10. Stakeholder Confidence:

The safety of construction projects is important to stakeholders, who include the public, investors, and government organizations. Contractors show their dedication to safeguarding stakeholders’ interests and building confidence in their operations by following the contractors in the FHWA safety recommendations. Nonetheless, there has been a 2% drop in fatal crashes due to contractors’ persistent efforts to meet safety compliance requirements.

National Highway Traffic Safety Administration (NHTSA) and FHWA Promotes Heavy Machinery; therefore, they released a paper outlining. Thus, heavy equipment owners could use tactics to establish a safe work environment. It also includes many aspects to consider and to lower the number of fatal collisions caused by large machines operating in construction zones.

Recent data indicates a decline in fatal collisions involving heavy machinery. Compared to their use in non-work zones, many pieces of equipment still have a high fatal crash ratio in work zones. Of the fatal crashes involving heavy machinery, 52% have occurred on the interstates; the ratio is split based on data gathered from construction zones in both urban and rural areas. Rear-end collisions account for 46% of crashes, nevertheless, according to the incident causes.

How Contractors Can Make Work Zones Safer

The paper describes concrete, voluntary steps contractors can take to address CMV safety in work zones, even though current CMV and work zone programs offer materials concerning a wide range of tactics that can be utilized to improve the safety of work zones for all users.

  1. As to the research, engineering is of utmost importance in the design of work zones when it comes to analyzing crash data, identification, design, implementation of safety enhancements, and staff training.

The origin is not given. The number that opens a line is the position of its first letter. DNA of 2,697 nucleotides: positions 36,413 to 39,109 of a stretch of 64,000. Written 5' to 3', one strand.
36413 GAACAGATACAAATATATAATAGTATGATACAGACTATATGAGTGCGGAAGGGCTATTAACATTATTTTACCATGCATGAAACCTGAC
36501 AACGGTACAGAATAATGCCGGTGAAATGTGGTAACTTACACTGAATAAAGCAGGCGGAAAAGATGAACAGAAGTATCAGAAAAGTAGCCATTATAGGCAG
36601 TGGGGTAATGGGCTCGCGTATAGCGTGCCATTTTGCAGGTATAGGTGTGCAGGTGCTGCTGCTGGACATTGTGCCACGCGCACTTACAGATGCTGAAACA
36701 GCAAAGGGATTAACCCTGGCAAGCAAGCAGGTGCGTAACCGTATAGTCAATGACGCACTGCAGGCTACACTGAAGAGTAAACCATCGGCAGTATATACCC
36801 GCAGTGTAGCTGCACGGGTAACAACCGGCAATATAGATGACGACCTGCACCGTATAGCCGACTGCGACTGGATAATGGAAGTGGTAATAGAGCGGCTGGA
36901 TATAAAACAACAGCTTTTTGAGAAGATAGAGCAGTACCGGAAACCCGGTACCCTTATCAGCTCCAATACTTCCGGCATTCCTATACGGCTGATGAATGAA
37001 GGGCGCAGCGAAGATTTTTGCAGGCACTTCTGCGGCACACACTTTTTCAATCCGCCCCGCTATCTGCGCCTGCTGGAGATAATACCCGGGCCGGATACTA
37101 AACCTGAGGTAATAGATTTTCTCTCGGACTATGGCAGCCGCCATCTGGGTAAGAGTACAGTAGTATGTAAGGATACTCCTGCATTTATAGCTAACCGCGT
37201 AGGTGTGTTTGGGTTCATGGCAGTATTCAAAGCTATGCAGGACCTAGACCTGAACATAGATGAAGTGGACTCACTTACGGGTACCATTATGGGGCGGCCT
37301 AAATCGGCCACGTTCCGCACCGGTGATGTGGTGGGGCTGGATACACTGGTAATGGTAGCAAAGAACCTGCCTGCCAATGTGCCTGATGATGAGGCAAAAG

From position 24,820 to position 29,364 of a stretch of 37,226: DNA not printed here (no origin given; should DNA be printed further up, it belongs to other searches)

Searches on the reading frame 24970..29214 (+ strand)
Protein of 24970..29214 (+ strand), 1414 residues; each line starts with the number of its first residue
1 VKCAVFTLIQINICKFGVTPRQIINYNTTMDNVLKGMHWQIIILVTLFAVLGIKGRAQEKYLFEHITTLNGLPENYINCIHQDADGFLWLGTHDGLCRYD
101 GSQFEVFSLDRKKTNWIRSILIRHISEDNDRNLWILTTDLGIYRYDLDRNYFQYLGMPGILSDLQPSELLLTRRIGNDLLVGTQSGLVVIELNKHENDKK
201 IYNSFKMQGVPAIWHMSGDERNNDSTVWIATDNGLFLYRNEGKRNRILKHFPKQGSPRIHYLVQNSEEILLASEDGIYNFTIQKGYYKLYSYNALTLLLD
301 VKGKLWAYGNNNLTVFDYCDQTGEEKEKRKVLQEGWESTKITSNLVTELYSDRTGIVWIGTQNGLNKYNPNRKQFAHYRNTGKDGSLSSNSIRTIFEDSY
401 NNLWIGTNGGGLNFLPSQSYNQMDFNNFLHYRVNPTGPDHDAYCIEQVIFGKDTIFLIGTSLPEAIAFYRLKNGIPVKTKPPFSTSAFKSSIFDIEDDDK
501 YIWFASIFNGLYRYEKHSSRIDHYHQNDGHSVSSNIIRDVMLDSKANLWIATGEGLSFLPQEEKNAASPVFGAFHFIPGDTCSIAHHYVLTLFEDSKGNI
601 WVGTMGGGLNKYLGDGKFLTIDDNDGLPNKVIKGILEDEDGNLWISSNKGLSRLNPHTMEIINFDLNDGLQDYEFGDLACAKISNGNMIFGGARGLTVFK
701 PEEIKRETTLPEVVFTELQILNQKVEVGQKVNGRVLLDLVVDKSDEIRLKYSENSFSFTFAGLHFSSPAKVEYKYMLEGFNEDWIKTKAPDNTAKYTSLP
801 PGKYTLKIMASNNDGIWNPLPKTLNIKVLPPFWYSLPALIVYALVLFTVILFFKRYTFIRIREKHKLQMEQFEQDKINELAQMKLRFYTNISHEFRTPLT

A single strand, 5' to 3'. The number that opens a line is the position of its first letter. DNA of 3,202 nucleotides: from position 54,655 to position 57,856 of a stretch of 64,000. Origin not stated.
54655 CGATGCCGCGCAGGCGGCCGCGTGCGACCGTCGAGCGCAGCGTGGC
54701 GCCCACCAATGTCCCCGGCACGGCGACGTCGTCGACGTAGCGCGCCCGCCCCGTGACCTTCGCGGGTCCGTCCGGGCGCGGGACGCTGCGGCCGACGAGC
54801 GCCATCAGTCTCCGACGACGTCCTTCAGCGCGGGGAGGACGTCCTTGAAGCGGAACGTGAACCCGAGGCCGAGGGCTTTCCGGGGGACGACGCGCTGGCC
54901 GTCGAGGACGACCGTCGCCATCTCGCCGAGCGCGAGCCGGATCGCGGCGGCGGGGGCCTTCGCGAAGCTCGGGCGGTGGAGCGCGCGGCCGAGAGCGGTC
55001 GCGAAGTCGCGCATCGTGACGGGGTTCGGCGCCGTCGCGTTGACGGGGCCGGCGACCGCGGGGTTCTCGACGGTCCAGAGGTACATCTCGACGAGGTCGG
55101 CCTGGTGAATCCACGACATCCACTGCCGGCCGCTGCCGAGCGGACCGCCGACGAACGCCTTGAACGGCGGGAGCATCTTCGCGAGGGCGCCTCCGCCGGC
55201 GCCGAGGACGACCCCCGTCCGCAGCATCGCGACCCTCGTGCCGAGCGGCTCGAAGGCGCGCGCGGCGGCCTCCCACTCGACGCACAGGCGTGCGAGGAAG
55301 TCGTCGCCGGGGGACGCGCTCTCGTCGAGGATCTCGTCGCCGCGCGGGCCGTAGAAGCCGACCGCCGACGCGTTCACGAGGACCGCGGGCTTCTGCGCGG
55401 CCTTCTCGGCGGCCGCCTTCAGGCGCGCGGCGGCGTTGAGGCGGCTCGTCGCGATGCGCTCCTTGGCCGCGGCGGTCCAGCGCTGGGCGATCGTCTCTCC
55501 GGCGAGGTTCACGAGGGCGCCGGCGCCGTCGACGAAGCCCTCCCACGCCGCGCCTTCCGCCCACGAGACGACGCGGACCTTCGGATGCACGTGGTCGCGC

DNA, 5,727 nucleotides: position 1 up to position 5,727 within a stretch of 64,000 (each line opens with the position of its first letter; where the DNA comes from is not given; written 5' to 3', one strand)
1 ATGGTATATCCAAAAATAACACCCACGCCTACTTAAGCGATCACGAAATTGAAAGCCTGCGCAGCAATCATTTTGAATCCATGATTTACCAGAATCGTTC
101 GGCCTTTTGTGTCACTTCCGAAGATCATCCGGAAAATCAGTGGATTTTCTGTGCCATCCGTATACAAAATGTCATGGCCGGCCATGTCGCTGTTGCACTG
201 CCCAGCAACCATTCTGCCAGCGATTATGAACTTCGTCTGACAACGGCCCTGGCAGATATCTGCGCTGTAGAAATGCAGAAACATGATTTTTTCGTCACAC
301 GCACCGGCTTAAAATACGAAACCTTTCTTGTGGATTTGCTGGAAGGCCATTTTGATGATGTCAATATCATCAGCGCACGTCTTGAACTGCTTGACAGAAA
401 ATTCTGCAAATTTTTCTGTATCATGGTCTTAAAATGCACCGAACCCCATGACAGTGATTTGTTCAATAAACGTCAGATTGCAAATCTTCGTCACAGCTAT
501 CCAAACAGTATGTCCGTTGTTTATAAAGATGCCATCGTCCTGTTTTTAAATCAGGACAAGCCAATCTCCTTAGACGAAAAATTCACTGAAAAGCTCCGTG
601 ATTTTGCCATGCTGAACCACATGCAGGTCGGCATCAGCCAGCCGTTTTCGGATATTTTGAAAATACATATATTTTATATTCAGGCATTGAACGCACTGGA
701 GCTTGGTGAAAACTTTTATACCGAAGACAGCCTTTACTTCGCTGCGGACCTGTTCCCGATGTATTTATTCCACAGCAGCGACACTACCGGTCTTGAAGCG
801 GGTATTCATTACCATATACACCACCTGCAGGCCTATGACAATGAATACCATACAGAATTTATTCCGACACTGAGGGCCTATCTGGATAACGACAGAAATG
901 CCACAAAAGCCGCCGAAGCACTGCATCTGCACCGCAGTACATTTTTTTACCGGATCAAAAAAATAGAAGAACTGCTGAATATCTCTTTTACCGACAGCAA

2. Engineers should consider designing access/egress points and acceleration/deceleration on active roadways to ensure cars’ safe escape and return to the work zone.
  3. Public service announcements, behavioral safety campaigns, and training aimed at CMV and non-CMV drivers when driving through work zones are all examples of driver education.

The study recommends the following actions for contractors to take:

Contractors in the FHWA Engineering: 

When access points are not mentioned in contract plans, the FHWA advises contractors to provide training to staff members on best practices for work zone access point design concepts.

Driver Education:

The most important first line of defense against deadly collisions involving big machinery is driver education. The FHWA supports educational driver initiatives because it recognizes drivers as the primary heroes and victims of these tragic situations.

Also, the FHWA safety study states that the following topics need to be covered in the driver education program: 

Additionally, contractors are required by FHWA to adhere to all driver safety rules. Contractors or fleet owners will face harsh penalties if proven guilty. As a punishment, you must pay: 

Additionally, the employer must verify the driver’s license and comparable training qualifications of any truck or trailer driver before hiring them.

Further Recommendations FHWA

There are Further Recommendations FHWA provides for a safe zone. Contractors in the FHWA report highlights planning strategies that involve project engineers and drivers. Adopting the project-by-project basis principle is advised by the report.  Using this idea, we can talk about the places on a road where acceleration and deceleration occur.

It will also help facilitate and raise drivers’ understanding of safe entry and exit zones. For legal compliance, worker protection, public safety, project efficiency, reputation management, cost savings, regulatory compliance, continuous improvement, risk management, and stakeholder confidence, the FHWA’s safety guidelines for contractors are crucial. Contractors that prioritize safety reduce risks, improve project outcomes, and make the construction industry safer and more sustainable.